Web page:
The reinforcing member may be provided with a continuous film, which assists in reducing air penetration; the film is advantageously positioned on the face of the member closer to the article subject to expansion.
The thermoplastic is advantageously a hot-melt adhesive for example one of those disclosed in British Patent Specification No. 1,440,810, in the name of Raychem Corporation, published June 30, 1976, British Patent Application No. 21467/76, filed, May 24, 1976 and DT-OS No. 27 23 116, published Dec. 8, 1977, the two last mentioned applications being in the name of N. V. Raychem S.A., and which correspond to U.S. patent application Ser. No. 798,479, U.S. Pat. No. 4,181,775.
The mat, or if desired, a plurality of mats, with their predominant fibre directions at angles, e.g., two at right angles, may be impregnated by any suitable method, for example by forming a laminate of hot-melt adhesive, or other thermoplastic, on each face of the mat and applying heat and pressure to cause molten or softened material into the interstices between the fibres.
One way of carrying out the method of the invention will now be described in greater detail, by way of example only, with reference to the accompanying drawings, in which
FIG. 1 shows various members used in the method before application; and
FIG. 2 shows a cable junction braced by the method.
Referring now to the drawings, and more especially to FIG. 1, there are shown a flexible elongate member 1, having a longitudinal groove 2, a sheet 3 of hot-melt adhesive having a glass fibre reinforcement 4, and a wrap-around heat-recoverable sheet indicated generally by the reference numeral 5. The interior of the sleeve 5 may have a layer of adhesive or sealant (not shown). The sheet has a first rail 6 at one edge, and a second rail 7 spaced from the opposite edge by a flap 8. In use, a channel 9 is placed over the rails 6 and 7.
Referring now more especially to FIG. 2, there is shown a cable junction indicated generally by the reference numeral 12. The junction 12, between cables 13, has been covered by a wrap-around sleeve 14 as described in British Patent Specification No. 1,155,470 having an aluminium foil layer to reduce its gas and water permeability, the sleeve having been recovered over a split tube and support rings (not shown) as described in British Patent Specification No. 1,431,167. Between the cables 13 entering at one end are clips 15, and at the other end is a further clip 16 which provides a seal between the cable 13 and a valve 17, through which the interior of the junction 12 may be pressurized. The longitudinal edges of the sleeve 14 are retained in abutment by the channel 18.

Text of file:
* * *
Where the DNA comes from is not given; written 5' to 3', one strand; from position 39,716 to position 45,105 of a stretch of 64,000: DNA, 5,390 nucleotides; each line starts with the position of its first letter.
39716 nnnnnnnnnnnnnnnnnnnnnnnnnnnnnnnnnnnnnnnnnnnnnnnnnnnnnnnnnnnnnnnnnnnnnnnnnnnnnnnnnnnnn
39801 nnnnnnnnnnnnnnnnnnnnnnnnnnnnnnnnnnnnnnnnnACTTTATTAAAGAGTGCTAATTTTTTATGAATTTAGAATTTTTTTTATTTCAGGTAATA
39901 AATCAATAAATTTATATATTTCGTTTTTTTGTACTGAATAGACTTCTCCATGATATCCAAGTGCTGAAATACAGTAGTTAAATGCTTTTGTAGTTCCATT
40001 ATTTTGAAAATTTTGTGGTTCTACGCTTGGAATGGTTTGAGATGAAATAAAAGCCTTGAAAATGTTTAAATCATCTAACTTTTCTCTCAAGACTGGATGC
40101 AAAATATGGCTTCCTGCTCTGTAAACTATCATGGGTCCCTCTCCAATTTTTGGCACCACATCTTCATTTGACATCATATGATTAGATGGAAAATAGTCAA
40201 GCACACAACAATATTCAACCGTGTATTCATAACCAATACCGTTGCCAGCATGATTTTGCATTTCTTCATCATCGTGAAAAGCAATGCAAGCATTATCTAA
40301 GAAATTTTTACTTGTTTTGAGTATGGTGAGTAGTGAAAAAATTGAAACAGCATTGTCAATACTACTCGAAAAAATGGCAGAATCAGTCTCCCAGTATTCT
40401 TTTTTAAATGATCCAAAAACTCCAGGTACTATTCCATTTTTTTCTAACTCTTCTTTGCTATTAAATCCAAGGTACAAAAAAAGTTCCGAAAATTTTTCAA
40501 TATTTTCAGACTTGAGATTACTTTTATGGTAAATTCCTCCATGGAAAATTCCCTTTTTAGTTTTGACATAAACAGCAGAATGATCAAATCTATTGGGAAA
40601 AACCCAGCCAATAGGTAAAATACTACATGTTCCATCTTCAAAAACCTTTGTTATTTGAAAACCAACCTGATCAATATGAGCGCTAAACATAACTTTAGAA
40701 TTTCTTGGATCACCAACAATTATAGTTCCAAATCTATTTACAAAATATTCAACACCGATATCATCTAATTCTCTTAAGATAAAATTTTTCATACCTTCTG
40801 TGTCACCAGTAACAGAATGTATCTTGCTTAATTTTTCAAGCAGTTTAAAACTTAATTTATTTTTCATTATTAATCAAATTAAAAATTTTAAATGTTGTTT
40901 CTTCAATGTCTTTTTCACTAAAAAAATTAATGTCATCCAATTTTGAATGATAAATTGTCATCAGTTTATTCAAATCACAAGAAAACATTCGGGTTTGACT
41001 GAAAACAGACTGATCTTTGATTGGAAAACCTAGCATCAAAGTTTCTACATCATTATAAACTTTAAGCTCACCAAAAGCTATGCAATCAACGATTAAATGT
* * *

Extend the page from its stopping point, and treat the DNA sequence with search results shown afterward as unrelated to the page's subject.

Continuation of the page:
Also shown in FIG. 2 is a split ring, the two segmented halves 10, 11 of which are positioned at one end of the cable junction 12, a similar ring (not shown) being positioned at the other end.
In use, the elongate member 1 is first positioned over the channel 18. The split ring 10, 11 and the corresponding ring for the other end are next positioned over the tapered portions at each end of the junction 12. The sheet 3 is then wrapped around the junction 12 and over the rings to give two layers over the whole of the circumference.
The sheet 5 is then positioned over the rings and the channel 9 applied to the rails 6 and 7. The sheet is then heated to cause its recovery, and heating continuous to ensure that the sheet 3 has been softened enough to cohere as a mass, and has been pressed against the sleeve 14 sufficiently to cause it to conform closely to its contours.
A test of the ability of the method of the invention to provide resistance to expansion under pressure was carried out by enclosing an 80 mm diameter pipe provided with saw cuts and a pair of apertures, extending over a length of 100 mm, to simulate a joint between two pipes.
Positioned over the simulated joint is a 200 mm long laminate, comprising four layers, applied in the following sequence:
(a) a hot melt adhesive
(b) aluminium foil
(c) a hot melt adhesive with a single mat of glass fiber, and
(d) a heat-shrunk sleeve.
At 23° C. the bursting pressure of the laminate was in excess of 16 bar, and at 70° C., the pressure at burst was 5 bar, which occurred by the ballooning of the sleeve, followed by bursting.
When the experiment was repeated but using a double mat in layer (c), failure at 70° C. did not take place until a pressure of 8 bar had been reached. Similar results were obtained when the layer (b) was a heat-shrunk sleeve.
In contrast, when pressure was applied to a simulated joint enclosed only by the application of a hot melt adhesive and a heat-shrunk sleeve, in that order, the pressure at burst, at 23° C. was 8 bar, and at 70° C., 2 bar, failure occurring by ballooning in each case.